Lead with Haitian Creole
Why Learn Haitian Creole?
More than 10 million people in Haiti speak the Haitian Creole language. Haitian Creole is also spoken throughout the Caribbean basin and in the United States, Canada and France. After English and Spanish, Haitian Creole is the third most commonly spoken language in Florida. Over 400,000 Haitian Creole speakers live in the Sunshine State, many in major cities like Miami, Fort Lauderdale, Orlando and Tampa.
The mastery of Haitian Creole language skills is essential for anyone who wants to work in Haiti or the Haitian community. It is the one language that binds all Haitians together. The French language is also important in Haiti and the 5% of the population that speaks it fluently tends to come from the social and economic elite. Nevertheless, 100% of the Haitian population speaks Creole and the proponents of the Creole movement are making major strides to advance the status of the great unifying language of Haitian society, Kreyòl Ayisyen.
In places like Florida, Haiti or New York, employers are looking for individuals with Haitian Creole language skills. Individuals with Haitian Creole skills stand out for positions in professions like health care, social research, counseling, engineering, administration, construction, education, management, law, interpreting, public service, and business.
The study of Haitian Creole also provides students with direct access to the people of Haiti and the genius of Haitian culture, arts, cuisine, style, history, society, religions, philosophies, and knowledge.
Adapted from the University of Florida, Haitian Creole Studies
Be sure to speak with your school counselor or advisor, and also to search for opportunities local to your state or region, including specific universities of interest. In addition to federal and other awards available for language studies or experiences abroad, nationally available scholarships include:
The Haitian Studies Association (HSA) offers two annual scholarships of $500 each toward travel and accommodation expenses for attending an HSA conference and/or presenting a specific research project concerning Haiti or the Haitian diaspora.
This $1,000 award by the National Alliance for the Advancement of Haitian Professionals (NAAHP) provides financial support for Haitian and Haitian-American students who are incoming freshman, undergraduate, or graduate students across the United States.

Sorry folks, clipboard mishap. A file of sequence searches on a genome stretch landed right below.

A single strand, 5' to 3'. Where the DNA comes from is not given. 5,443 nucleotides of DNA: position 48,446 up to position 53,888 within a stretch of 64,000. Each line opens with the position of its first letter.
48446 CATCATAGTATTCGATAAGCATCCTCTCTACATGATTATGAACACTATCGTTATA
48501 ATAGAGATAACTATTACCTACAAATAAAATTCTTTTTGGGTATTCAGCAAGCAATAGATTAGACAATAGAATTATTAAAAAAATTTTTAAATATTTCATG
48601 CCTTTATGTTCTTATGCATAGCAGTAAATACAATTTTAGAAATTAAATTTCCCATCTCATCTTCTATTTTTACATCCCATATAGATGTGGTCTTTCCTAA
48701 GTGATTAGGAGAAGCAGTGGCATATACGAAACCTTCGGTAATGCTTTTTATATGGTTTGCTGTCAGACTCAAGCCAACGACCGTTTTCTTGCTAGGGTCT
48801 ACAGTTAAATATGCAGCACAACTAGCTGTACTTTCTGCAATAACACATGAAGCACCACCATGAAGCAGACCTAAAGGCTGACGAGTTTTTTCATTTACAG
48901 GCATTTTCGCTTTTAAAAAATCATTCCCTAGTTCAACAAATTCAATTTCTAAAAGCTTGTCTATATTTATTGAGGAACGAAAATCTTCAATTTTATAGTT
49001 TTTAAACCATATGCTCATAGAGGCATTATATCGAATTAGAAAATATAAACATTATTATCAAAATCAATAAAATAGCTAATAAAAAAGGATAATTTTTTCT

Inquire also if your university offers U.S. Department of Education Foreign Language and Area Studies (FLAS) fellowships for Haitian Creole!
“While in Haiti, language classes, frequent excursions, and public interactions were colossal motivators that fueled my desire to learn Kreyòl. In addition, my community introduced me to the levels of complexity in both verbal and nonverbal communication.”
Information and Communication Technology (ICT) Specialist Jeremy completed an internship at a Haitian university, the Ecole Supérieure d’Infotronique d’Haïti (ESIH). He credits the experience with having an important impact on his future career decisions.
Programs & Additional Resources
Interested in kick-starting your adventure at home or abroad? These are just a few of the many programs available to you at the university level! Check out:
- The Creole Institute – Indiana University
- Haitian Creole Language and Culture Summer Institute – University of Massachusetts Boston
- Haitian Creole Summer Programs 2019 – Consortium of Latin American Studies Programs (CLASP)
- Haitian Summer Institute – Florida International University
- Kreyòl in Durham & Duke (online resource)
Interested in Learning Haitian Creole? Read On!
In an op-ed originally for The Haitian Times, educator and founder of the Haitian Creole Language Institute of New York Wynnie Lamour explains how the Haitian Creole language can act as a cultural bridge.
A profile of MIT linguist Michel DeGraff, whose work includes research on Haitian Creole, that also explores historical perspectives on creole languages. Having grown up in Haiti, DeGraff explains that his parents “couldn’t quite believe that my research on Haitian Creole was part of a paid job at MIT. This is the language I was not supposed to be speaking. Now they understand it’s my life’s work.”
Do You Lead with Haitian Creole?
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